Police ID victims in deadly plane crash

Deadly plane crash in Ocean County
May 18, 2008 10:04:54 AM PDT
State police have identified the two victims of Saturday's deadly small plane crash at the Jersey Shore. The dead are pilot and plane owner John Ambroult, 60, of Eastham, Mass., and 41-year-old Stephen Claussen of Seattle.

Two other passengers were injured when the plane crashed in a heavily wooded area near a small airport in southern Ocean County late Saturday afternoon.

The injured were identified as Jacalyn Brown, 28, of Pemberton and Juan Carlos Salinas, 43, of Mexico City.

No word from state police Sgt. Stephen Jones on the extent of their injuries. State police were able to speak with Salinas after the crash.

It was not immediately clear what caused the crash, which occurred shortly before 4 p.m. Saturday, said Jim Peters, a spokesman for the Federal Aviation Administration.

Stephen Williams, director of airports for the Delaware River and Bay Authority, which operates the Millville facility, told The Star-Ledger of Newark that the plane was flying as part of a federal study of coastal birds and wind currents along the Jersey Shore, where developers have proposed installing wind turbines.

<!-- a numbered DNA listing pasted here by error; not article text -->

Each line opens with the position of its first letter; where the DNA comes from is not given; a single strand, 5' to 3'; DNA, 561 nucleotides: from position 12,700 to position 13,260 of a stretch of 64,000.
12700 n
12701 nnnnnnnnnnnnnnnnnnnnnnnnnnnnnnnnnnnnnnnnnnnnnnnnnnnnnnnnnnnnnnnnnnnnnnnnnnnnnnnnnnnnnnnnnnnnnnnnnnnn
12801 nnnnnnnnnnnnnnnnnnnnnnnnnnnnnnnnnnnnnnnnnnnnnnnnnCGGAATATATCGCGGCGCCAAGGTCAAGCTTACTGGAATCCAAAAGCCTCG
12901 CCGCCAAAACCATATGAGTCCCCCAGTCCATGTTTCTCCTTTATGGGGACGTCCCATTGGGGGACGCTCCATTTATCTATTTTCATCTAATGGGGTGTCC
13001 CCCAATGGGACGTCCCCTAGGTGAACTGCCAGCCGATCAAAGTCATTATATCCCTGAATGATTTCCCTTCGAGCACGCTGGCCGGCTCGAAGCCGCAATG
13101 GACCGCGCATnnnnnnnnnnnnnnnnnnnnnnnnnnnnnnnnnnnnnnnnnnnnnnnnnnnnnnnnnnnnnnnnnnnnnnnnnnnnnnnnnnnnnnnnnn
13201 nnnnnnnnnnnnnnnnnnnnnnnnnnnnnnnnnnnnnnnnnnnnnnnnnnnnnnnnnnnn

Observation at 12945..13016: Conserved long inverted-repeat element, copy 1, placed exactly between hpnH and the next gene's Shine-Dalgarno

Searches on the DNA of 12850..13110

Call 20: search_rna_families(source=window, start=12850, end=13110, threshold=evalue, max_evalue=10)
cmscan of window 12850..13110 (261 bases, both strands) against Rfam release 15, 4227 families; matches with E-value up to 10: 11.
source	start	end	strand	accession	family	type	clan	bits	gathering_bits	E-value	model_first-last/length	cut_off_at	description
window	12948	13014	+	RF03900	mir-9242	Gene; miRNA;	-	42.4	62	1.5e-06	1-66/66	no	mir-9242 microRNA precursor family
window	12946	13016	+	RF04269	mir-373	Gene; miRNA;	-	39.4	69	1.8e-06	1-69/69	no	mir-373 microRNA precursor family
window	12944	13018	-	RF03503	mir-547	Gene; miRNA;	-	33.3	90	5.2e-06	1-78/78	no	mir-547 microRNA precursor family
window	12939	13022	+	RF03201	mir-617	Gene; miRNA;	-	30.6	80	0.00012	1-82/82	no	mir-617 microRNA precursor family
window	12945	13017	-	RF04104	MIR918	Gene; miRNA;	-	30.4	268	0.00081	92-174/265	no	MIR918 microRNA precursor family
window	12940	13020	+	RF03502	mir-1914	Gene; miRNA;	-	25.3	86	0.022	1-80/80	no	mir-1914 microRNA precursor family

The two people killed were pronounced dead at the scene, Jones said, while the other two were flown by helicopter to a nearby hospital.

Their injuries initially were described as seriouss.

After receiving reports about the crash, state troopers began an extensive search of the area. With the aid of a medical helicopter, they found the plane in the woods not far from the runway at Eagles Nest Airport in Eagleswood Township, about 25 miles north of Atlantic City.

Peters said someone onboard the Cessna 337 Skymaster used a cell phone to contact someone in Texas who is connected to the operation of the aircraft. The plane had taken off from Millville Airport in Cumberland County about an hour before the crash occurred.

The FAA's flight service station in Leesburg, Va. was then notified of the crash, Peters said.


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